14 September 2008

Further Update on “What if...I asked you to remove some books?”

Yet more information has come to light about Sarah Palin's interaction with the Wasilla, Alaska, public library while she was an elected official in that town. This comes in part from the recollection of Palin's campaign manager during her first run for mayor, Laura Chase. It appears in the New York Times's long article on Palin's governing style:

For years, social conservatives [in Wasilla, Alaska] had pressed the library director to remove books they considered immoral.

“People would bring books back censored,” recalled former Mayor John Stein, Ms. Palin’s predecessor. “Pages would get marked up or torn out.” . . .

But in 1995, Ms. Palin, then a city councilwoman, told colleagues that she had noticed the book “Daddy’s Roommate” on the shelves and that it did not belong there, according to Ms. Chase and Mr. Stein. Ms. Chase read the book, which helps children understand homosexuality, and said it was inoffensive; she suggested that Ms. Palin read it.

“Sarah said she didn’t need to read that stuff,” Ms. Chase said. “It was disturbing that someone would be willing to remove a book from the library and she didn’t even read it.”
So to recap all we know so far: As a City Council member Palin told colleagues that a particular children's book didn't belong on the shelves, though she hadn't read it. Then she won the race for mayor on a platform of social conservatism (e.g., abortion rights raised as an issue in a municipal race). Before taking office, Palin began asking how the librarian would respond to a mayoral request to remove books. After the librarian said she would object, Palin sent the librarian a termination letter.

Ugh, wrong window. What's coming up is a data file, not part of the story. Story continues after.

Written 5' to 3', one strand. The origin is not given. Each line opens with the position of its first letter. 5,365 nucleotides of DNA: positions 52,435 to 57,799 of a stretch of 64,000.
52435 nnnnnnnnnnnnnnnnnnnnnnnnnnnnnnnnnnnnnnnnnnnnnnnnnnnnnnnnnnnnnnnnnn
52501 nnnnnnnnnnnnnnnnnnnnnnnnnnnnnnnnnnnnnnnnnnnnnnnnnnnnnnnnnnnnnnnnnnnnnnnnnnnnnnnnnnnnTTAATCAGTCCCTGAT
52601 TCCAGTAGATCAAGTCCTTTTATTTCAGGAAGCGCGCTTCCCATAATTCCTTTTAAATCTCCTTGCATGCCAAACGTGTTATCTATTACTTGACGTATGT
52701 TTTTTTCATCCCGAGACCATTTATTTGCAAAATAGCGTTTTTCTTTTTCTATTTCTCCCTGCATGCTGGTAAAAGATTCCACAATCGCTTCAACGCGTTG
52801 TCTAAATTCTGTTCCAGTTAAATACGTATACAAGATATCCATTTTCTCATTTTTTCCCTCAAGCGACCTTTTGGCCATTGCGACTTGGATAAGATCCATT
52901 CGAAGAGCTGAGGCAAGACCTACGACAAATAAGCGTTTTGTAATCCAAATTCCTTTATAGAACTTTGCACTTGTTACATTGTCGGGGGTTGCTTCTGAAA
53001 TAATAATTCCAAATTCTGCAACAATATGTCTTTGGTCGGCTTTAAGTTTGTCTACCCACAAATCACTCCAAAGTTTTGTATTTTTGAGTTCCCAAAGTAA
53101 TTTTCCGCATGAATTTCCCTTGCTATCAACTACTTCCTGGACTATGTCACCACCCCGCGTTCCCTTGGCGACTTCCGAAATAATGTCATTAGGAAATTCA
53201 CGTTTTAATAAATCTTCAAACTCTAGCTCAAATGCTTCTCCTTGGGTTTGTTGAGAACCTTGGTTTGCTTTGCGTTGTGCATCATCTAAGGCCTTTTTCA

There was then a public protest, and Palin rescinded the librarian's termination. Palin also took no further actions toward officially removing or restricting Daddy's Roommate; Pastor, I Am Gay; or any other potentially controversial book in the public library. Nonetheless, it seems clear that with enough power she would have. Has she changed her views on constitutional rights since 1997?

Incidentally, this passage from the same article was historically interesting and helped me understand the Wasilla more:
Ms. Palin grew up in Wasilla, an old fur trader’s outpost and now a fast-growing exurb of Anchorage. The town sits in the Matanuska-Susitna Valley, edged by jagged mountains and birch forests. In the 1930s, the Roosevelt administration took farmers from the Dust Bowl area and resettled them here; their Democratic allegiances defined the valley for half a century.

In the past three decades, socially conservative Oklahomans and Texans have flocked north to the oil fields of Alaska. They filled evangelical churches around Wasilla and revived the Republican Party. Many of these working-class residents formed the electoral backbone for Ms. Palin, who ran for mayor on a platform of gun rights, opposition to abortion and the ouster of the “complacent” old guard.

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